As a former child actor, all I wanted to do was eat, breathe, and live theater. For me, that meant spending my summer doing show after show after show. I wanted to be with kids who “got” me. I didn’t hang around with the popular crowd or the intellectuals. Socially, my comfort zone was with the theater geeks. I couldn’t imagine a better way to spend eight weeks of my summer than fitting in and doing what I loved. As an adult, I also spent my summers at theater camps directing and teaching so I have some experience with these programs that might be of interest to you.
1. Does your child want an overnight or day camp? I was only seven years old when I went to a sleep-away camp for eight full weeks. I was very independent and loved a sleepover every night of the week. This may or may not work for your child. Today there are lots of available options ranging from two to eight weeks of overnight camp. If your child does not like to be away from you and may get homesick, then choosing a day camp may be the perfect solution for now. Either type of theater camp program will offer the same kinds of activities with classes in acting, voice, dance, and rehearsing and putting on a show. I think the main difference is that the overnight camp experience will teach your child independence and responsibility while fostering close-knit, lifelong relationships with other young performers.
2. Does your child want only theater or an all around camp experience? Overnight camps, such as Stagedoor Manor, focus only on theatre arts. Although there is an outside pool, there are no sports or fine arts programs. Their goal is education, performance, and community. They validate kids’ passions and encourage them to build relationships with other kids like themselves doing what they love – theater! Agents, managers, and casting directors love to visit this camp in the summer to scout new talent. There are also options such as Frenchwoods Festival of the Performing Arts. This is another wonderful sleep-away camp, which places a strong emphasis on the performing arts. However, they also offer a wide variety of programs in everything from a circus to art to cooking. Industry pros also visit this camp in hopes of discovering the next big star. Another option is a camp like Long Lake Camp for the Arts in the Adirondacks. This unbeatable, spectacular mountain setting offers a non-competitive, full-camp experience in addition to the performing arts. This camp has a different vibe in that campers can choose daily what they would like to do.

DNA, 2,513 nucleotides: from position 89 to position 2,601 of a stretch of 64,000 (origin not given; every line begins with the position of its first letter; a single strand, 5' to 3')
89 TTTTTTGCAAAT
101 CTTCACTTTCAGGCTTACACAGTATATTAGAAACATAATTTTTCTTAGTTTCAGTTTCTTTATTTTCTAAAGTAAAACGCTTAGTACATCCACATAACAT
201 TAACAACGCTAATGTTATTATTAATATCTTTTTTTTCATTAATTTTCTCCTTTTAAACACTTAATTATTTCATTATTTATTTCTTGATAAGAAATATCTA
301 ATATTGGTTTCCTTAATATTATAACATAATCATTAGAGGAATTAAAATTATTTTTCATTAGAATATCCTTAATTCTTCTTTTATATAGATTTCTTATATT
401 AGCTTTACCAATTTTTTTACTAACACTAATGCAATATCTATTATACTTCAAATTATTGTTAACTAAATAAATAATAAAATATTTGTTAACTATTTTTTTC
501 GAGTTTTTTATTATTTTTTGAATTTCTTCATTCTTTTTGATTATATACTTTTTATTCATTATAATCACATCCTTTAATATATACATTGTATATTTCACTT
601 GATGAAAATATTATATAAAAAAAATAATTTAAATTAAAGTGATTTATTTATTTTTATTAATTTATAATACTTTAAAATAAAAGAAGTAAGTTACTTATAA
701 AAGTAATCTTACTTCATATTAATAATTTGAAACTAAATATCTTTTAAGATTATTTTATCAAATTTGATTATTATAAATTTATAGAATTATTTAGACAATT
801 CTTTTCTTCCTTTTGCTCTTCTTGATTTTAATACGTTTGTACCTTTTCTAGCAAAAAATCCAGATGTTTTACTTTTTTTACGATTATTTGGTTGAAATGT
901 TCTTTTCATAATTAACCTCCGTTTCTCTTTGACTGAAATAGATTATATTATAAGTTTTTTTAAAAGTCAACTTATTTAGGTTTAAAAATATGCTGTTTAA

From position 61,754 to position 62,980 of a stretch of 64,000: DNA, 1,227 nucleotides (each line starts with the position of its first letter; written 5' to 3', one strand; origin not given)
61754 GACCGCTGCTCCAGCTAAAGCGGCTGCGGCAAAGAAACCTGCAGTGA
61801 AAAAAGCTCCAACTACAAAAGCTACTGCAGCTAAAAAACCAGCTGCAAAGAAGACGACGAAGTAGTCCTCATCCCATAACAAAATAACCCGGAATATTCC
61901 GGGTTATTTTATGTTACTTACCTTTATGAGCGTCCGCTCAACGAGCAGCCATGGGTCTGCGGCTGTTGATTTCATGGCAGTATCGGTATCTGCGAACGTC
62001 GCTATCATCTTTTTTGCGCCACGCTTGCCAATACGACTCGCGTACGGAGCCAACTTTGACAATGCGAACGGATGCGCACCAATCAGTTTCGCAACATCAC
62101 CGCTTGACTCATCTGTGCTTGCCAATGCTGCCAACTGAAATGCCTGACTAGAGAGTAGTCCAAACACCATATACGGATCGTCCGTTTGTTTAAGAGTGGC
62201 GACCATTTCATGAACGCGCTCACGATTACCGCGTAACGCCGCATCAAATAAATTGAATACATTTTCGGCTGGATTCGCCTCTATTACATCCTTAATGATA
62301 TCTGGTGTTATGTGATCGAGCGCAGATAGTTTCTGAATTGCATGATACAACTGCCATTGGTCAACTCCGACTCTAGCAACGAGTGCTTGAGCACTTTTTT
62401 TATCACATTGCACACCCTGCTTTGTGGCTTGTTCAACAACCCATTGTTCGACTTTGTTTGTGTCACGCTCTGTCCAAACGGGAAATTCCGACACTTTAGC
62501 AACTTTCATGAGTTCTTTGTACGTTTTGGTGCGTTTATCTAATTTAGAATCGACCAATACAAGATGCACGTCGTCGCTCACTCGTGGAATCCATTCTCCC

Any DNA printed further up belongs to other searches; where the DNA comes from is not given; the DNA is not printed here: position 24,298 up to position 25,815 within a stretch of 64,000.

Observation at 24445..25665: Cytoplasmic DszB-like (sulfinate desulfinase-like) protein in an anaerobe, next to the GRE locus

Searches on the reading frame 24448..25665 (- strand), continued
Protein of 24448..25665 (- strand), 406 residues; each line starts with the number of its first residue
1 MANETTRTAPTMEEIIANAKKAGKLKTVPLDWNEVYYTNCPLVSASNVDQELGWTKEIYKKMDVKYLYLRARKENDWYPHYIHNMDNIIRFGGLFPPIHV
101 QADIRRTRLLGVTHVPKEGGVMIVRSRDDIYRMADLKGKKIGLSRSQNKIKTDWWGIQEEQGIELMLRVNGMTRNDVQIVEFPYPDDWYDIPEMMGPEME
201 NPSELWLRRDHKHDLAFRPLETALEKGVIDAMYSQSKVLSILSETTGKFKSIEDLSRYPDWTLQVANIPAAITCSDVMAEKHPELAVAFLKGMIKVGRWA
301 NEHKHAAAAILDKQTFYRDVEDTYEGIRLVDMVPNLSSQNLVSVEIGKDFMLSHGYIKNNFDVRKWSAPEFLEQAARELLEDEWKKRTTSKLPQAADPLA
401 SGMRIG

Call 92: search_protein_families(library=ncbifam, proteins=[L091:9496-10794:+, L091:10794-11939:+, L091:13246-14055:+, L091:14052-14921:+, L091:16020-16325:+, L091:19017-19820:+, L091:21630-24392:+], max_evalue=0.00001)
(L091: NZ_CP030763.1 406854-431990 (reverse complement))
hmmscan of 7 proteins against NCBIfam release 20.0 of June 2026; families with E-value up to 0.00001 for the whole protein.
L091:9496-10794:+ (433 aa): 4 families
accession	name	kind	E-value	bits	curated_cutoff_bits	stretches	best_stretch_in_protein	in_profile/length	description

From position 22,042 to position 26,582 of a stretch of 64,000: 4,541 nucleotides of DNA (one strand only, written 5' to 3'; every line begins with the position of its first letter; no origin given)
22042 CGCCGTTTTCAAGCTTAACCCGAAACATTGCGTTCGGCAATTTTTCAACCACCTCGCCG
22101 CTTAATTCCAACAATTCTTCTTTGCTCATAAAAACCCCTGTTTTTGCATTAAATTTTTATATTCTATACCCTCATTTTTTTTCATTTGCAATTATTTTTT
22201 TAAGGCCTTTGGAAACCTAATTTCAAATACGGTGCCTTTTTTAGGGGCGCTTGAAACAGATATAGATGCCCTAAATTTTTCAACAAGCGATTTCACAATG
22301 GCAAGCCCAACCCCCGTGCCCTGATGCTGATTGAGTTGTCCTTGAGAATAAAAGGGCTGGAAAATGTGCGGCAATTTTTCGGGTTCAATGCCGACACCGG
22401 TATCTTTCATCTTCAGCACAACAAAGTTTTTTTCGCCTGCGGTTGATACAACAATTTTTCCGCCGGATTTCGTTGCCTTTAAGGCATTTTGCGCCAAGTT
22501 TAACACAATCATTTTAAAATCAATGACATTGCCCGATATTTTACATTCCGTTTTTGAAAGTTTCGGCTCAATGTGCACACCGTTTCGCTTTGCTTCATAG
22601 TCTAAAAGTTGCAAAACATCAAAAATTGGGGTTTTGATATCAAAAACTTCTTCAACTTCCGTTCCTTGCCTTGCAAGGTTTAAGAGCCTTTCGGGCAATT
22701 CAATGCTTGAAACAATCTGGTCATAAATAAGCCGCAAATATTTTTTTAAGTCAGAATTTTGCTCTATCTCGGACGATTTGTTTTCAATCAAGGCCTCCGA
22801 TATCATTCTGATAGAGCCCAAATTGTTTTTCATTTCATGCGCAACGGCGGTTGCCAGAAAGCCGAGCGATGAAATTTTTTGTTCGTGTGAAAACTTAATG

3. What size camp is right for your child? Again, there are many options when it comes to camp size. With about 290 campers, the staff at Stagedoor knows everyone by name. Even smaller, Long Lake has 250 campers per session with a staff of 160. Frenchwoods can have upwards of 800 campers. When you are interviewing camps, ask the question, “How many campers do you have, and how many are in a bunk?” Only you know if your child will do better in a smaller or larger camp community.
4. How much will it cost? Sleep-away camp used to be affordable. At today’s price tag of $3000-$5000 for a three-and-a-half-week session, some camps have become cost prohibitive for many people. Here’s the truth – they are all expensive! Here’s a secret tip – everything is negotiable. Ask about scholarships. I know that some camps want and need boys, so they may offer a discount or even a free ride in some cases. If you don’t ask, you will never know what might be available.
As we all know, the school year can be stressful on kids, especially young working actors who carry the burden of both work and school. Summer camp should be fun!
Keep this in mind as you choose the best summer camp experience for your young performer.
Master your craft, empower yourself and enjoy the journey!
Denise Simon is a New York-based acting coach and career consultant who has been involved in the entertainment industry for more than 25 years as an actor, teacher, director, and personal talent manager. For 10 years, she was an associate with Fox Albert Management, one of the leading talent management companies in New York, where she managed such clients as Scarlett Johansson, Academy Award winner Mira Sorvino, Lacey Chabert (“Party of Five”), and Judy Reyes (NBC’s “Scrubs”). Denise has coached hundreds of children and young adults appearing regularly on Broadway and in television and film, as well as educating parents on the business of show business.